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This test allows direct visualization of the larynx, trachea, and bronchi through a flexible fiber-optic bronchoscope or a rigid metal bronchoscope. Although a flexible fiber-optic bronchoscope allows a wider view and is used more often, the rigid metal bronchoscope is required to remove foreign objects, excise endobronchial lesions, and control massive hemoptysis. A brush, biopsy forceps, or catheter may be passed through the bronchoscope to obtain specimens for cytologic examination.


  • To visually examine a tumor, an obstruction, secretions, bleeding, or a foreign body in the tracheobronchial tree
  • To help diagnose bronchogenic carcinoma, tuberculosis, interstitial pulmonary disease, and fungal or parasitic pulmonary infection by obtaining a specimen for bacteriologic and cytologic examination
  • To remove foreign bodies, malignant or benign tumors, mucus plugs, and excessive secretions from the tracheobronchial tree

Patient preparation

  • Explain to the patient that this test is used to examine the lower airways.
  • Describe the procedure, and instruct the patient to fast for 6 to 12 hours before the test.
  • Tell him who will perform the test and where and that the procedure takes 45 to 60 minutes.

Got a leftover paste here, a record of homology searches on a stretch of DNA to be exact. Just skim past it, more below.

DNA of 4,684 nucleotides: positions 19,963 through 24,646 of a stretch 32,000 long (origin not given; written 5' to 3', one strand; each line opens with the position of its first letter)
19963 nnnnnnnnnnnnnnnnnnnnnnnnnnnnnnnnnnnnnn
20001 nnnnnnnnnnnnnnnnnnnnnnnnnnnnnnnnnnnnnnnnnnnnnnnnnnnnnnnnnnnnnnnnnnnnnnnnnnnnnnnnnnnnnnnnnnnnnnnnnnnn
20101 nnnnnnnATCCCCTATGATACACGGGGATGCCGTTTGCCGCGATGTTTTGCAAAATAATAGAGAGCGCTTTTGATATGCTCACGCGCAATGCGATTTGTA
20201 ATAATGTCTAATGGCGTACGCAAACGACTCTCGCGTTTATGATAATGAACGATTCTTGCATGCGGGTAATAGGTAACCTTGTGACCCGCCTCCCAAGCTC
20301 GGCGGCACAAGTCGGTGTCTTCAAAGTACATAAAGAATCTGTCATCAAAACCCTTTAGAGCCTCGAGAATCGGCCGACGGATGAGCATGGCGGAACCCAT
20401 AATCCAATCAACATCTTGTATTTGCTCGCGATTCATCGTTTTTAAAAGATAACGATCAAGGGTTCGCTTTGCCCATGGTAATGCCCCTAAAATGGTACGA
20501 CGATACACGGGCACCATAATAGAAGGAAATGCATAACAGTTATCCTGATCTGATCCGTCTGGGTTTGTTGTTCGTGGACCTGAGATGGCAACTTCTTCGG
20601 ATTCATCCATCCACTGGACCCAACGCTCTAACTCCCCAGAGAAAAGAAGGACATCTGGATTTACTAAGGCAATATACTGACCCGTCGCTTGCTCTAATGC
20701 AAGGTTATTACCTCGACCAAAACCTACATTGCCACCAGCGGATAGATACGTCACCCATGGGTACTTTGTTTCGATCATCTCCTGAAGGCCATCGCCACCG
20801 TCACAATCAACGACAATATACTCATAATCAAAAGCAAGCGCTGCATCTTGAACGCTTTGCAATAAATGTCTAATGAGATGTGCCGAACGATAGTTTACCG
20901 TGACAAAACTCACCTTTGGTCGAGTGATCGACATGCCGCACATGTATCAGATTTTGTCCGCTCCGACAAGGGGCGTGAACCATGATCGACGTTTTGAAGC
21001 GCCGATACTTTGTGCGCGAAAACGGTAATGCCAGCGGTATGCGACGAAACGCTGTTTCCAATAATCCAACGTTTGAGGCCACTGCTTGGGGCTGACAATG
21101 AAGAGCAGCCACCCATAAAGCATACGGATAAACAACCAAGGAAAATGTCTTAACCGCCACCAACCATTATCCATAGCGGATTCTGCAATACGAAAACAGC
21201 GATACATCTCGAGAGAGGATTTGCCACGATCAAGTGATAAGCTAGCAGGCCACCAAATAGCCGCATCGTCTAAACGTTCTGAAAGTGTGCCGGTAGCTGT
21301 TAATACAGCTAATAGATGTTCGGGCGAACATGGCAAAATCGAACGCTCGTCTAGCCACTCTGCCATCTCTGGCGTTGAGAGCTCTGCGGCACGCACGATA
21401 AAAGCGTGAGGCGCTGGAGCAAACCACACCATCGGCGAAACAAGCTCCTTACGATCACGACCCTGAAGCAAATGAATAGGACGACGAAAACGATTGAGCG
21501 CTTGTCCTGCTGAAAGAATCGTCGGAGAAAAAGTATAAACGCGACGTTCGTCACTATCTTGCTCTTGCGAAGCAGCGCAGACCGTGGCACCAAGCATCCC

• Tell the patient that a chest X-ray and blood studies will be performed before the bronchoscopy and afterward, if appropriate.
  • Advise him that he may receive a sedative I.V. to help him relax.
  • If the procedure isn't being performed under general anesthesia, inform the patient that a local anesthetic will be sprayed into his nose and mouth to suppress the gag reflex. Warn him that the spray has an unpleasant taste and that he may experience discomfort during the procedure.
  • Reassure him that his airway won't be blocked during the procedure and that oxygen will be administered through the bronchoscope.
  • Make sure the patient or a responsible family member has signed a consent form.
  • Check the patient's history for hypersensitivity to the anesthetic.
  • Obtain baseline vital signs.
  • Administer the preoperative sedative.
  • If the patient is wearing dentures, have him remove them before he receives the sedative.


Flexible fiber-optic bronchoscope, sedative, local anesthetic (spray, jelly, or liquid), sterile gloves, sterile container for microbiology specimen, container with 10% formaldehyde solution for histology specimen, Coplin jar with 95% ethyl alcohol for cytology smears, six glass slides (frosted, if possible, or with frosted tips), emesis basin, handheld resuscitation bag with face mask, oral and endotracheal airways, continuous suction equipment, laryngoscope, oxygen delivery equipment, ventilating bronchoscope for a patient requiring controlled mechanical ventilation

Procedure and posttest care

  • Place the patient in the supine position, or have him sit upright in a chair.
  • Tell him to remain relaxed with his arms at his sides and to breathe through his nose.
  • Provide supplemental oxygen by nasal cannula, if necessary.
  • After the local anesthetic is sprayed into the patient's throat and takes effect, a bronchoscope is introduced; it's used to inspect the anatomic structure of the trachea and bronchi, observe the color of the mucosal lining, and note masses or inflamed areas.